Specifically, 75 ...


The Role Of The Suppressor Of Hairy-Wing Insulator Protein In Chromatin Organization And Expression Of Transposable Elements In Drosophila Melanogaster, Heather Anne Wallace Dec 2010

The Role Of The Suppressor Of Hairy-Wing Insulator Protein In Chromatin Organization And Expression Of Transposable Elements In Drosophila Melanogaster, Heather Anne Wallace

Doctoral Dissertations

ABSTRACT Chromatin insulators are required for proper temporal and spatial expression of genes in metazoans. Insulators are thought to play an important role in the regulation of gene expression through the formation of higher-order chromatin structures. One of the best characterized insulators is the Drosophila gypsy insulator, which is located in the gypsy retrovirus. Several proteins are required for gypsy insulator function, including Su(Hw), Mod(mdg4), and CP190. In addition to the gypsy insulator, these proteins are located throughout the genome at sites which are thought to correspond to endogenous insulators. Analysis of the distribution of insulator proteins across ...


Elucidating Functional Roles For Myogenin In Adult Skeletal Muscle Metabolism, Exercise Capacity, And Regeneration, Jesse Flynn Dec 2010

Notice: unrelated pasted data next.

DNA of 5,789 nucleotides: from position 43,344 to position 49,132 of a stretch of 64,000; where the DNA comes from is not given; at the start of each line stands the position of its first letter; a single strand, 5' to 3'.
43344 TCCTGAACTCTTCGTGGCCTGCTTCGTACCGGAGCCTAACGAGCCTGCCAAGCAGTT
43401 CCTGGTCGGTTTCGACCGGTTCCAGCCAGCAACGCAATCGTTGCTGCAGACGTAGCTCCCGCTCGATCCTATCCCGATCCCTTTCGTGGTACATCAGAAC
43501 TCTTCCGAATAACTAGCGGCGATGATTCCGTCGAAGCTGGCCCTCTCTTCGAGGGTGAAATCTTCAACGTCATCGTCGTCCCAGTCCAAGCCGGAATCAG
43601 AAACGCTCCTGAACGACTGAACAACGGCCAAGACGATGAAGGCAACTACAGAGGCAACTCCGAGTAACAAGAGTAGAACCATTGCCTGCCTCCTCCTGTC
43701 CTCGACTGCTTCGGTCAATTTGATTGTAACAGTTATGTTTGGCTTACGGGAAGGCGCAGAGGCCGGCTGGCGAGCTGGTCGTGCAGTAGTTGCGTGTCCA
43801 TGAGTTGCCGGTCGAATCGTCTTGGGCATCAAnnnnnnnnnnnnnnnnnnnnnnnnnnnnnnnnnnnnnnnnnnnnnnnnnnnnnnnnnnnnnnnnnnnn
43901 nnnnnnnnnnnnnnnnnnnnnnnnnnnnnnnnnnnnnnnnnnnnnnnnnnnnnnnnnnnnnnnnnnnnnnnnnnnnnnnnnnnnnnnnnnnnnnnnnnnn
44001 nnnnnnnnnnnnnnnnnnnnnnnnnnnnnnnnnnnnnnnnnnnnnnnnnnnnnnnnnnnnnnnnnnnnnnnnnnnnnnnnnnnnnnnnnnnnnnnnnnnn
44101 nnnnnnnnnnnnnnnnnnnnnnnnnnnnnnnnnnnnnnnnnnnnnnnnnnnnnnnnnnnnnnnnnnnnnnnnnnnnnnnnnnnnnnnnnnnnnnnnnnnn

Elucidating Functional Roles For Myogenin In Adult Skeletal Muscle Metabolism, Exercise Capacity, And Regeneration, Jesse Flynn

UT GSBS Dissertations and Theses (Open Access)

The four basic helix-loop-helix myogenic transcription factors, myogenin, Myf5, MRF4, and MyoD are critical for embryonic skeletal muscle development. Myogenin is necessary for the terminal differentiation of myoblasts into myofibers during embryogenesis, but little is known about the roles played by myogenin in adult skeletal muscle function and metabolism. Furthermore, while metabolism is a well-studied physiological process, how it is regulated at the transcriptional level remains poorly understood. In this study, my aim was to determine the function of myogenin in adult skeletal muscle metabolism, exercise capacity, and regeneration. To investigate this, I utilized a mouse strain harboring the Myogflox ...


Dynamic Remodeling Of The Stressed Heart: Role Of Protein Degradation Pathways, Deborah Vela Dec 2010

Dynamic Remodeling Of The Stressed Heart: Role Of Protein Degradation Pathways, Deborah Vela

UT GSBS Dissertations and Theses (Open Access)